PEASE AIR NATIONAL GUARD BASE, N.H. – Just days before deploying, an Airman flew into action after witnessing a three-car collision on his way home from work.

Staff Sgt. Reese Bassett, an air transportation member with the 157th Logistics Readiness Squadron, was preparing to deploy to Afghanistan in March 2021. He saw the accident in Greenland, pulled over and ran to the scene.

“The door was smashed the engine was smoking,” Bassett said. “I ripped open the door. As soon as I made sure the passenger was ok, I called the police immediately.”

Another driver stopped to assist and stayed with the injured passenger while Bassett helped the other drivers.

“I was trying to calm everyone down and make sure everyone was alright,” he said. “I think the training I’ve had in the Air Force has taught me how to react quickly and calmly.”

A few months later, thousands of miles away, Bassett was focused on another mission at Bagram Air Base in Afghanistan. His team broke the air transportation career field, or 2T2, movement record. The Airmen loaded over 48 missions in 24 hours, extracting more than a million tons of cargo and vital military assets.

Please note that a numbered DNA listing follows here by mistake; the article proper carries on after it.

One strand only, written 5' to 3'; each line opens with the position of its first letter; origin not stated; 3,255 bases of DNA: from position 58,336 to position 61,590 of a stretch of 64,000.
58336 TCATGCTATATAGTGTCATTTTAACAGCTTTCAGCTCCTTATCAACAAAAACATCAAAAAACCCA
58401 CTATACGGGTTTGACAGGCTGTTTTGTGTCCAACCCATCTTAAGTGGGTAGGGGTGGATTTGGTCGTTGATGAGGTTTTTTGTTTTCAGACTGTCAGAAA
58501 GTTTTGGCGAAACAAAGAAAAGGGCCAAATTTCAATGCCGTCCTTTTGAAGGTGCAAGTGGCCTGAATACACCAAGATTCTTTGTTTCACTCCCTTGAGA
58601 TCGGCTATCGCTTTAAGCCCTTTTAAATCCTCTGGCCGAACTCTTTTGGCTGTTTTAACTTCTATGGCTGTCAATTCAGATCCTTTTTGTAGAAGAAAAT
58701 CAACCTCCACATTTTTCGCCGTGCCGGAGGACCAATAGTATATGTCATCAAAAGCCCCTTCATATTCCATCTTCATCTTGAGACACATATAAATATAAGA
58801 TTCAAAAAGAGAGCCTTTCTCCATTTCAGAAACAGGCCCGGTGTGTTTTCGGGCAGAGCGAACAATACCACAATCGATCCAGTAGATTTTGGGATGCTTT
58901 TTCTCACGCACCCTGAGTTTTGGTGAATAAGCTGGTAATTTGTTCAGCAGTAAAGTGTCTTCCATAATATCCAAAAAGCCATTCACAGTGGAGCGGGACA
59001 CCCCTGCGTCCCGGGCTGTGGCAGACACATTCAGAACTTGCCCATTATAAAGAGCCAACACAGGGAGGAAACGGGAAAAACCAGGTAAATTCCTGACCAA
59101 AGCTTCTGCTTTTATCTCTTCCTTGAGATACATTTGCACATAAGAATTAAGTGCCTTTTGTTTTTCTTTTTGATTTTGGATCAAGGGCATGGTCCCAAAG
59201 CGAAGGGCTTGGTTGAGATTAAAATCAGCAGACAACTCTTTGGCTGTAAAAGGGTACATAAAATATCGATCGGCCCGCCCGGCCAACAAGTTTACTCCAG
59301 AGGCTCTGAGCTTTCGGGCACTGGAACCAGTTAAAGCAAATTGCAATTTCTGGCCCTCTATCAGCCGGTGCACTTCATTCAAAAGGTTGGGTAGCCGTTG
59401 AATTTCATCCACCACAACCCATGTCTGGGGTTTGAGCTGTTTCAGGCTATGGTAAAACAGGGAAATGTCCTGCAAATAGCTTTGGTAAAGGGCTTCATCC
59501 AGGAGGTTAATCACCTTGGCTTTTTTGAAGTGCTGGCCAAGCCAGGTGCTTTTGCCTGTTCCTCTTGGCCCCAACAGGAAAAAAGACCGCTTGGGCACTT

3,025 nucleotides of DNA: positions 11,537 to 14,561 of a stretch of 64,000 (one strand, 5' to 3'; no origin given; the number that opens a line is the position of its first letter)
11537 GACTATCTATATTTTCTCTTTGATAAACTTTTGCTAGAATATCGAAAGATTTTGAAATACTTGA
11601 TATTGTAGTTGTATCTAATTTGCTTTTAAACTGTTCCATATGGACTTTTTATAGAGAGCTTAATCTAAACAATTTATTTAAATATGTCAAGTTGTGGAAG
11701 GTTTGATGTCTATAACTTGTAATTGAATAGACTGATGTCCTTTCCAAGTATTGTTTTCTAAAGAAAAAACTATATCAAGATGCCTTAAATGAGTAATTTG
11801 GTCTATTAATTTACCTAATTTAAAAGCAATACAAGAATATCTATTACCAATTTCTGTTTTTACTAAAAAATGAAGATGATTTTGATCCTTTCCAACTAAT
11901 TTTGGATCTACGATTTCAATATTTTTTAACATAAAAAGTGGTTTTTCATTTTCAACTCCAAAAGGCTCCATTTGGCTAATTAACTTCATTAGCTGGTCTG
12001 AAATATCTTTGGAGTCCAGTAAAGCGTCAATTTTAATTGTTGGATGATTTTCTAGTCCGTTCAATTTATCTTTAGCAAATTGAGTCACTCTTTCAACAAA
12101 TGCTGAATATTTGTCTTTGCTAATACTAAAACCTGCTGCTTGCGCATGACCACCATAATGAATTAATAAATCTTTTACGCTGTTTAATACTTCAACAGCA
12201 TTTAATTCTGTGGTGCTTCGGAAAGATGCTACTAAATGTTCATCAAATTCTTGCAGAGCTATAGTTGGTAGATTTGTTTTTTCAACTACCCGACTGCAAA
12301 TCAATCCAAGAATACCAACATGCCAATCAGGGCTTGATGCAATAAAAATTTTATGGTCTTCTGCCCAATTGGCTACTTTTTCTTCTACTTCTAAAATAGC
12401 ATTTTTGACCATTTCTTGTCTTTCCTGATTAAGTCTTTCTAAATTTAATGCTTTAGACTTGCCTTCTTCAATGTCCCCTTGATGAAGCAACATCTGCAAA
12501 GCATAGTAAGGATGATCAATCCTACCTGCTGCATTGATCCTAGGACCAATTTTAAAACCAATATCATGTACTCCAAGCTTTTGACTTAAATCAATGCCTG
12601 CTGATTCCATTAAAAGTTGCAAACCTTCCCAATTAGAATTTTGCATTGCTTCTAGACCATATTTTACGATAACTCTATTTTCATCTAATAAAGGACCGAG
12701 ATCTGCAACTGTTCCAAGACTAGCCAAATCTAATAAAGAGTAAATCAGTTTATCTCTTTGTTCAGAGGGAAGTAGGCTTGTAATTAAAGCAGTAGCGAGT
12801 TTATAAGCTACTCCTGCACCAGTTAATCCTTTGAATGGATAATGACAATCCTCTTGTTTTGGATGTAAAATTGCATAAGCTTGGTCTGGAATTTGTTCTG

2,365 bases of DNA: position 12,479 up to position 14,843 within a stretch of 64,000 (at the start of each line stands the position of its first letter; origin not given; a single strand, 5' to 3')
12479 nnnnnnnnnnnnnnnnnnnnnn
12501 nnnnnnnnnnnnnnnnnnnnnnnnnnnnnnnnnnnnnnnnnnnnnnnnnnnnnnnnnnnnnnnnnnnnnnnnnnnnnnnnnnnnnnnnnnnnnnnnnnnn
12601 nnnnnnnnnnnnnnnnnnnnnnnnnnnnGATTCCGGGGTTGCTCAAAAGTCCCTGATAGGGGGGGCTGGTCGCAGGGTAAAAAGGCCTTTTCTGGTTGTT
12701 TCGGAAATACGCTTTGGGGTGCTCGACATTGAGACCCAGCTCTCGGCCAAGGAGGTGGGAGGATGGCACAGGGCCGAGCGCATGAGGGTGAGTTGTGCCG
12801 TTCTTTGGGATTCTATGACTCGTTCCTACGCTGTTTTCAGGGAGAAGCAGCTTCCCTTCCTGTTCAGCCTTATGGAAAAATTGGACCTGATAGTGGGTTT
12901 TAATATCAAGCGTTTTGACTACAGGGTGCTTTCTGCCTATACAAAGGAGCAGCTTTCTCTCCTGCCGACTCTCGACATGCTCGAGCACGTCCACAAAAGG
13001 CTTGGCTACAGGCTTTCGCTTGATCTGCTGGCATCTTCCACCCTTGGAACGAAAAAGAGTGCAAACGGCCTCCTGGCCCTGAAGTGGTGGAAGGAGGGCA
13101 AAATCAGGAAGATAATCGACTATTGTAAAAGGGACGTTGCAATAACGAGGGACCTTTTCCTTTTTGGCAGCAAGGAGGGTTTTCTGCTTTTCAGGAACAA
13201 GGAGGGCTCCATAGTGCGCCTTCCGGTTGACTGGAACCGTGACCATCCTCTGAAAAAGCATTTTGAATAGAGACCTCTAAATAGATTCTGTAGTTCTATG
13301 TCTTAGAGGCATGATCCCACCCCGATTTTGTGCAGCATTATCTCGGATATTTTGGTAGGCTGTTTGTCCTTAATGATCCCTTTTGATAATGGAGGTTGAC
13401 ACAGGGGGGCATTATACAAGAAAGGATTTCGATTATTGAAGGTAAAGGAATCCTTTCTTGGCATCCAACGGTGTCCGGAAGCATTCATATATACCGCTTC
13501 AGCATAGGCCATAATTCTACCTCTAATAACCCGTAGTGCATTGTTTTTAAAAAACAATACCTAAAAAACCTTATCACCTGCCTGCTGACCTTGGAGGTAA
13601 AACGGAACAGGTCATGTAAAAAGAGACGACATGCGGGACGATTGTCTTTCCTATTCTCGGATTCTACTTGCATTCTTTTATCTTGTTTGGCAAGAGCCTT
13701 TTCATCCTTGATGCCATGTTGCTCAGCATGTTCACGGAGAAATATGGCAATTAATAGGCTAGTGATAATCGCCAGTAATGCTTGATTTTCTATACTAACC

“The amount he was able to accomplish in Kabul was extraordinary because it’s a faster pace and a heavier workload with less people,” said Chief Master Sgt. Jeremy Mercier, the Logistics Readiness Squadron superintendent. “What makes it even more incredible is he did all of this while volunteering to provide airfield security. He was there to be a 2T2, and on the side, he was guarding the base.”

Bassett worked seven days a week his entire deployment. From Bagram, he went to Qatar, then volunteered for Operation Allies Refuge, helping evacuate refugees and cargo out of Kabul.

“All of these experiences have made him a better leader and a better mentor,” said Master Sgt. Andrew Norton, the noncommissioned officer in charge of the 157th Air Terminal Function and Bassett’s supervisor. “There are a lot of things we can do in our career field to go outside the scope of our daily jobs. He has used his experiences to train other members and helped them understand why it’s important to be ready to go out on the road.”

At the Air Transportation Advisory Group Symposium, Bassett was awarded the 2021 Chief Master Sgt. Tommy Downs Award for his mentorship and commitment to the 2T2 career field.